A property development company has failed in its attempt to avoid paying tax on a property sale by creating a “loss” of £1.6 million. It used a scheme that involved buying and surrendering investment bonds issued by a life assurance company.
HMRC has already recovered tax, interest and penalties of £250 million from cases closely resembling the scheme used by Abbeyland Ltd.
The First-tier Tribunal ruled:
“The acquisition and subsequent disposal of the bonds were solely for the purposes of a tax avoidance scheme, all the steps of which were pre-ordained, with no commercial motive or effect (other than the necessary incurring of commissions and fees) . . . ”
The Exchequer Secretary to the Treasury, David Gauke, said:
“HMRC has protected over £1 billion this year by taking avoidance schemes to court and is now winning almost 90 per cent of the avoidance cases it litigates.
“Although the vast majority of taxpayers play by the rules, there are some avoidance promoters that believe the more technically complex and contrived the scheme, the safer it is from being challenged. They are wrong and the Government has provided HMRC with the resources to comprehensively challenge and clamp down on avoidance.”
Notes for editors
1. Since the start of 2013 HMRC has protected over £1 billion through litigating avoidance schemes.
2. This the 12th win in the courts against avoidance this year.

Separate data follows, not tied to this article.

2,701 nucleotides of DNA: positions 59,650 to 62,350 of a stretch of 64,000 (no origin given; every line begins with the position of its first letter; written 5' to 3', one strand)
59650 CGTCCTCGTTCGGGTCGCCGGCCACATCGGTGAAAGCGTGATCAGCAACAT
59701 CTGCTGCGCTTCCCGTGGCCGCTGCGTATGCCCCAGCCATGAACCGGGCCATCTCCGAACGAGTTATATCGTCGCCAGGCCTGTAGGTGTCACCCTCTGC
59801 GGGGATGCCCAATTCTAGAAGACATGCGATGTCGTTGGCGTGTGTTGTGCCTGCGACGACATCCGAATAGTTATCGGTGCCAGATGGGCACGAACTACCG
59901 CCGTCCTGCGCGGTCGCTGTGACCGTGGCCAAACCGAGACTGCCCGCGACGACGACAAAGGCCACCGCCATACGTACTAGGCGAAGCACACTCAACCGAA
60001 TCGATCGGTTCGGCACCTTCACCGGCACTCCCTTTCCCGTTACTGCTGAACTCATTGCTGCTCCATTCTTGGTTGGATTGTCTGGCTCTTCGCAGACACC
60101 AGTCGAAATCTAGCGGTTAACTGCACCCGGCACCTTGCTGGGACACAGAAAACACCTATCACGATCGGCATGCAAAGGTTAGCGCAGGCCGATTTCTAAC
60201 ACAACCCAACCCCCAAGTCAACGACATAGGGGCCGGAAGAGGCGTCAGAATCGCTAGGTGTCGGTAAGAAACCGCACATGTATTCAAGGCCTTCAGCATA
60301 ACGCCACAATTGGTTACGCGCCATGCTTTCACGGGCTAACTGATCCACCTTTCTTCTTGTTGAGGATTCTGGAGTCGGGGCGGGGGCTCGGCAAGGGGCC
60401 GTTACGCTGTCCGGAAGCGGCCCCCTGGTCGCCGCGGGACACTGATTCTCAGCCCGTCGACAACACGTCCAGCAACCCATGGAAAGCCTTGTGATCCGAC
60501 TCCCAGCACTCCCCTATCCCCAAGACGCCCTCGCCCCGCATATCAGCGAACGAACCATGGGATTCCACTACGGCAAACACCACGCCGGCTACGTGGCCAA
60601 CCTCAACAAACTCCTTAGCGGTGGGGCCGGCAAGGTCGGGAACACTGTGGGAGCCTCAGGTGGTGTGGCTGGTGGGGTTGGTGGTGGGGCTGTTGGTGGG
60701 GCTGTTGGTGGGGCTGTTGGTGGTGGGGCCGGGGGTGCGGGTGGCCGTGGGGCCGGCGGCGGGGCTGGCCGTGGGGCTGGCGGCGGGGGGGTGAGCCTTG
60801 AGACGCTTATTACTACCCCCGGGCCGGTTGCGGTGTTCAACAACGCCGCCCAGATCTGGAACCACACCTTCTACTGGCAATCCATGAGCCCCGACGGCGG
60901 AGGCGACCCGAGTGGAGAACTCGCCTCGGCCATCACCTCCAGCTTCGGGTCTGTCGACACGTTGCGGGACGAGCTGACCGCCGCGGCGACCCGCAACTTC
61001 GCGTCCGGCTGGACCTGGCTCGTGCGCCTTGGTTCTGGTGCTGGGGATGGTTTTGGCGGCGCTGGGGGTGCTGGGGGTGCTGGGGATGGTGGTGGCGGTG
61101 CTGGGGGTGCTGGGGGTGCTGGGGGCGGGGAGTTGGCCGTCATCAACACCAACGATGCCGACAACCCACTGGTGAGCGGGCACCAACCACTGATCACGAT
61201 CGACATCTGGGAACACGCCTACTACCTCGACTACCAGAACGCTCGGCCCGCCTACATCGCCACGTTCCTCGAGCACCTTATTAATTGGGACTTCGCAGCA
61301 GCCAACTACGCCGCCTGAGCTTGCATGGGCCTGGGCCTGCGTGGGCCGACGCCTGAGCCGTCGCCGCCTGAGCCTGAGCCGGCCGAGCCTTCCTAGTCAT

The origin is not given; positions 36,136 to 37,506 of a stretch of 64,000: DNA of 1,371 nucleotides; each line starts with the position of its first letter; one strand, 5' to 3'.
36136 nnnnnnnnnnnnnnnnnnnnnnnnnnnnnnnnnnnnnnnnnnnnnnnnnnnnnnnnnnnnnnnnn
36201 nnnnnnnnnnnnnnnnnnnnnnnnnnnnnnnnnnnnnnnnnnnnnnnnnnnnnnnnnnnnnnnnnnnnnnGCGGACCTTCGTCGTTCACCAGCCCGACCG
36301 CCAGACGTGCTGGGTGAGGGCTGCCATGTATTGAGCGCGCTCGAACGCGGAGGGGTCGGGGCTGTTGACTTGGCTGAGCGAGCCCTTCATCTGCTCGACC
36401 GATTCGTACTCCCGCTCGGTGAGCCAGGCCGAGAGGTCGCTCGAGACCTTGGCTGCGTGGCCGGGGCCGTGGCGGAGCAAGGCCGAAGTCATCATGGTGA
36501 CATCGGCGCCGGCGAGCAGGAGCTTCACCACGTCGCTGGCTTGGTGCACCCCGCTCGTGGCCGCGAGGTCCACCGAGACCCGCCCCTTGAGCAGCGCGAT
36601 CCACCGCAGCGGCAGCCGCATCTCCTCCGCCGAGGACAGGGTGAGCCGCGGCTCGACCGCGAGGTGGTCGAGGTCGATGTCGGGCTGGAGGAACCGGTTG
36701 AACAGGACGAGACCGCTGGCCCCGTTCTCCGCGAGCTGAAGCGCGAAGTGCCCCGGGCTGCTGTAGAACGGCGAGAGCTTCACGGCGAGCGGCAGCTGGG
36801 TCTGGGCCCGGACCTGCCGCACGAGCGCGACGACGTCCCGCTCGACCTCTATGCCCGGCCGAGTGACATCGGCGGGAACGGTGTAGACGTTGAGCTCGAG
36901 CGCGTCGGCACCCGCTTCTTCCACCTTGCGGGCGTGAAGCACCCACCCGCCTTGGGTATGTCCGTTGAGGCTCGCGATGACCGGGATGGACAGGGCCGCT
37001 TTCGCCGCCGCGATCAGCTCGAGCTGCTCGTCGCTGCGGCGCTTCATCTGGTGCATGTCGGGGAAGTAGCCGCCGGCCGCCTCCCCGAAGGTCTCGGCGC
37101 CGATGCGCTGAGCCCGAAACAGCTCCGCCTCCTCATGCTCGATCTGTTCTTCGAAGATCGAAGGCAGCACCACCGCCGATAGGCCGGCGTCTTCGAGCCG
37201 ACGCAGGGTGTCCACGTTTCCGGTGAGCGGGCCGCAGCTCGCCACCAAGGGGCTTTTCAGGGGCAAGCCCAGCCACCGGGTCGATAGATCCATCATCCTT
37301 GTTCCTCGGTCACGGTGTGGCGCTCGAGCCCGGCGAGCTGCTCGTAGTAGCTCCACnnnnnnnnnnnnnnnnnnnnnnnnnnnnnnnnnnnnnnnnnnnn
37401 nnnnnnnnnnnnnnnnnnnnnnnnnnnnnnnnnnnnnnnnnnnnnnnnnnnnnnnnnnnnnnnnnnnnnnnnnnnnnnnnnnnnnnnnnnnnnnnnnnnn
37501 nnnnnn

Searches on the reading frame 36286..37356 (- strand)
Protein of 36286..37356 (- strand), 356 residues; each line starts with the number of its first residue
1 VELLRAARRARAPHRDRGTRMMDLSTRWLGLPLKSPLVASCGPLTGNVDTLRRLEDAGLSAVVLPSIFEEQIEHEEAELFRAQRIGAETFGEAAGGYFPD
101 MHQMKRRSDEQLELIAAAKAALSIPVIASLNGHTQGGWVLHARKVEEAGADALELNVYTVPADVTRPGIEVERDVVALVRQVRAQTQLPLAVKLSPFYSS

3. The First-tier Tribunal’s decision is published here.
4. The First-tier Tribunal’s decision followed the Court of Appeal’s approach in the broadly similar case of Drummond indisallowing the Abbeyland loss: Drummond
5. In July 2012 HMRC consulted on ways to make people more aware of the risks of engaging in high-risk tax avoidance schemes which do not deliver the tax result claimed. Lifting the Lid on Tax Avoidance Schemes:
Responses to the consultation and next steps:
6. In March 2013 HMRC published Levelling the Tax Playing Field, reporting on progress made in cracking down on avoidance and evasion: http://hmrc.gov.uk/budget2013/level-tax-playing-field.pdf
Issued by HM Revenue & Customs Press Office
HM Revenue & Customs (HMRC) is the UK’s tax authority.
HMRC is responsible for making sure that the money is available to fund the UK’s public services and for helping families and individuals with targeted financial support.